AARP Corrects Obama: It Has Not Endorsed Health Care Reform Package

August 12, 2009 - 1:29 PM
The AARP, the nation's largest advocacy group for American seniors, corrected a statement by President Barack Obama yesterday that indicated the group was "endorsing" the health-care plan being developed in Congress

President Barack Obama speaks at town hall meeting about health care, Tuesday, Aug. 11, 2009, at Portsmouth High School in Portsmouth, N.H. (AP Photo/Alex Brandon)

(CNSNews.com) - The AARP, the nation’s largest advocacy group for seniors, corrected a statement by President Barack Obama yesterday that indicated the group was “endorsing” the health-care plan being developed in Congress
 
During a town hall forum in Portsmouth, N.H., Obama tried to downplay growing unrest among seniors concerned about their Medicare benefits and a provision that would pay for end-of-life counseling in the health care reform packages being developed by Congress.  In this context, Obama said AARP is “on board” with the plan and was “endorsing” it.
 
“We have the AARP on board because they know this is a good deal for our seniors,” Obama said at one point.
 
“Well, first of all, another myth that we've been hearing about is this notion that somehow we're going to be cutting your Medicare benefits. We are not,” Obama said later. “AARP would not be endorsing a bill if it was undermining Medicare, okay?”
 
AARP Chief Operating Officer Tom Nelson issued a statement saying that the organization has not endorsed any legislation.
 
 “While the President was correct that AARP will not endorse a health care reform bill that would reduce Medicare benefits, indications that we have endorsed any of the major health care reform bills currently under consideration in Congress are inaccurate,” Nelson said.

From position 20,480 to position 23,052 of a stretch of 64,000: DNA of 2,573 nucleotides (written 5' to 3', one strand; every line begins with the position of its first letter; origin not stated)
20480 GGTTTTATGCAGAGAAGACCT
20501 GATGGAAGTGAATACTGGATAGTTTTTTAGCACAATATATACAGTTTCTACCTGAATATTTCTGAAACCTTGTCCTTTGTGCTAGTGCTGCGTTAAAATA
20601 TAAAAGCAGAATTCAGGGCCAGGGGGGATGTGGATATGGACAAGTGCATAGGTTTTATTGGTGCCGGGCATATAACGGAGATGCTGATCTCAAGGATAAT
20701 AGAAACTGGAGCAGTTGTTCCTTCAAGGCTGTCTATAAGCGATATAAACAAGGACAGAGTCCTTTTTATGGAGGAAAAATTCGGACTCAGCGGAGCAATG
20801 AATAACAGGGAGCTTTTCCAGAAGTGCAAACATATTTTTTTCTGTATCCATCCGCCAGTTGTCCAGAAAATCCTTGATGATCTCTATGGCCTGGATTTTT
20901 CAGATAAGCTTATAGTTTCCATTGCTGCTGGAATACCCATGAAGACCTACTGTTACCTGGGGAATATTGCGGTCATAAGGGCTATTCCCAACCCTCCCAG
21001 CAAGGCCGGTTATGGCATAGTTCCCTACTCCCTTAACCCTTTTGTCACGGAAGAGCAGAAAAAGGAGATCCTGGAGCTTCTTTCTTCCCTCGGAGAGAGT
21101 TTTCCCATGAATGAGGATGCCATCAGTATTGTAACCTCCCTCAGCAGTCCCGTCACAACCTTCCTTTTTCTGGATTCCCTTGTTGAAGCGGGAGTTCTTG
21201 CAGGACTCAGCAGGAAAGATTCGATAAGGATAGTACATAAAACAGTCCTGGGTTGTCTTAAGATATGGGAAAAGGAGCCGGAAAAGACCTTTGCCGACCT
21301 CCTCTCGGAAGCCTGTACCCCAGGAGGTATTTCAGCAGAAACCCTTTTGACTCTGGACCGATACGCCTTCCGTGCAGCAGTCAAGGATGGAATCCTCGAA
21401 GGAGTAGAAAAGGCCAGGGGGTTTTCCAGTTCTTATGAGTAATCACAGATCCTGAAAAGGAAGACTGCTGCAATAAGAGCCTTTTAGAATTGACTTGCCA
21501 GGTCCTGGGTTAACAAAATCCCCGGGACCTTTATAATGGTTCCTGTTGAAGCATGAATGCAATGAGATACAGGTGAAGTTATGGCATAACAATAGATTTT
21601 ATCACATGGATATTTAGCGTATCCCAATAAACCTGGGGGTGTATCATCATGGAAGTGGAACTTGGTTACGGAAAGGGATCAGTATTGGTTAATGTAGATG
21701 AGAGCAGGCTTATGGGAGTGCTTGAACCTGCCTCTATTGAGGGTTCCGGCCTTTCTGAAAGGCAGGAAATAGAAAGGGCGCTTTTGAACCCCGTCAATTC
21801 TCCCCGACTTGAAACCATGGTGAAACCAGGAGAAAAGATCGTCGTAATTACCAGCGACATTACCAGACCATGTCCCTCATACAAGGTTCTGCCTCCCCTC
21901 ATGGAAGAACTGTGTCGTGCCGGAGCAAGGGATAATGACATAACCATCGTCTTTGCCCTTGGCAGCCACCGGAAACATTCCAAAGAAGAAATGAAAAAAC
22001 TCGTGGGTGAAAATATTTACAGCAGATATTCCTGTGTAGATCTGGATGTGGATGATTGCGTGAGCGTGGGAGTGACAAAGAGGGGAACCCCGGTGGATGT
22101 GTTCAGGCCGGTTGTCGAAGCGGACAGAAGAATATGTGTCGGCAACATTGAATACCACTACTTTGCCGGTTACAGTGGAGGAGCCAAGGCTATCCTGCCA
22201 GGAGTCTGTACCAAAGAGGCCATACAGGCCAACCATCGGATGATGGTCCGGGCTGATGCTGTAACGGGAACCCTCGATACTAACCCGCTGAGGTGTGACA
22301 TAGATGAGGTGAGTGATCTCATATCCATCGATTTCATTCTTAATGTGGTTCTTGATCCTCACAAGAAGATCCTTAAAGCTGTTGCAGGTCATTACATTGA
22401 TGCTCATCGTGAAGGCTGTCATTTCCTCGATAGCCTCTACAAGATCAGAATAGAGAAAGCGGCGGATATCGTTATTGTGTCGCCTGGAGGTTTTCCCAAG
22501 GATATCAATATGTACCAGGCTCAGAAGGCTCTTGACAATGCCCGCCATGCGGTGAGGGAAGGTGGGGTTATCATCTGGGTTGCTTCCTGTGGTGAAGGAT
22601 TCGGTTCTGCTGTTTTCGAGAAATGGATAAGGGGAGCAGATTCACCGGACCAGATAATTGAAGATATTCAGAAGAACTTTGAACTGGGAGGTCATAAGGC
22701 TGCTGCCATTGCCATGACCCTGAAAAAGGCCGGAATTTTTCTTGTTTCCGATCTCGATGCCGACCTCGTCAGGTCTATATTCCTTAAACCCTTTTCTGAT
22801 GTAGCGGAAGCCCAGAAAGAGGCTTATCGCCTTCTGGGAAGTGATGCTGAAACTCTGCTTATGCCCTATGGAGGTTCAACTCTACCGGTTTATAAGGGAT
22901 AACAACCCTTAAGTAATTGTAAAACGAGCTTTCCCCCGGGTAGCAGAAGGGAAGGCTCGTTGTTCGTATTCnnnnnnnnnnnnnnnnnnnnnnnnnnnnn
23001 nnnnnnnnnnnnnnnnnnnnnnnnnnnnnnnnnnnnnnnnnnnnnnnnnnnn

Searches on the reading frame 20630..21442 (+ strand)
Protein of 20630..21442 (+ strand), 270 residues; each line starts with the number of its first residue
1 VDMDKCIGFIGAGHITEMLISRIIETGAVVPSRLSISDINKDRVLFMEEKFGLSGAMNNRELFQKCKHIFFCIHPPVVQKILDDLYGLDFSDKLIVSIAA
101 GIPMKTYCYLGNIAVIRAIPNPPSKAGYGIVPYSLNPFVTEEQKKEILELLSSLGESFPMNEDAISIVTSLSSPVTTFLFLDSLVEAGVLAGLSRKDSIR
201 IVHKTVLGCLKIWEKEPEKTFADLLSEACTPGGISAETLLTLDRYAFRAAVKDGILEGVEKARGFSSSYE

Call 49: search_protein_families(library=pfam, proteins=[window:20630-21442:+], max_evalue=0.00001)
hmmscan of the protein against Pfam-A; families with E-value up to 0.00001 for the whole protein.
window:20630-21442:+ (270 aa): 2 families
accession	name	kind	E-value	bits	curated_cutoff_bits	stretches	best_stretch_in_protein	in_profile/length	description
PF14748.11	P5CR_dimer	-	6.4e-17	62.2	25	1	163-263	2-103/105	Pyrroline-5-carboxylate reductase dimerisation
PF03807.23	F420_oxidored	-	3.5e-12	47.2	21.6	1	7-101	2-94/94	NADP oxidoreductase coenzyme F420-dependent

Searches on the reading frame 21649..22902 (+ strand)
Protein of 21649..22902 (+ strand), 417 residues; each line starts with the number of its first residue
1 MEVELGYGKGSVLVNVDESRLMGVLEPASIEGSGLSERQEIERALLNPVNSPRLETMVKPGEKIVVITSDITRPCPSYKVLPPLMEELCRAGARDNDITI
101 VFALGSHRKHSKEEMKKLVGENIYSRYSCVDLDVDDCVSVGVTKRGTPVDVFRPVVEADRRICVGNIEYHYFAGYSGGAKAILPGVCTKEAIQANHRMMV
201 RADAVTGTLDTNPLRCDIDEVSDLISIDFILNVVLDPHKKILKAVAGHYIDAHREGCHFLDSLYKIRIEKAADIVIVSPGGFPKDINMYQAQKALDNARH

AARP does support measures to reform health care, Nelson said, but has not endorsed the bills being crafted in Congress.
 
“AARP supports specific measures that would help older Americans and their families--including bipartisan proposals to create a new follow-up care benefit in Medicare that would help prevent hospital re-admissions, as well as to address the Medicare prescription drug coverage gap known as the ‘doughnut hole,’” said Nelson.
 
Nelson said the organization would like to see health-care reform legislation passed this year.

“We share the President’s commitment to act this year, and our members appreciate his insistence that any final reform package will not reduce Medicare benefits for the millions of people that literally depend on that program as a lifeline,” Nelson said. “We look forward to working with leaders of both parties, including the President, to build a final package we could endorse that addresses the concerns of the 50-plus population and brings quality, affordable health care choices to every American.”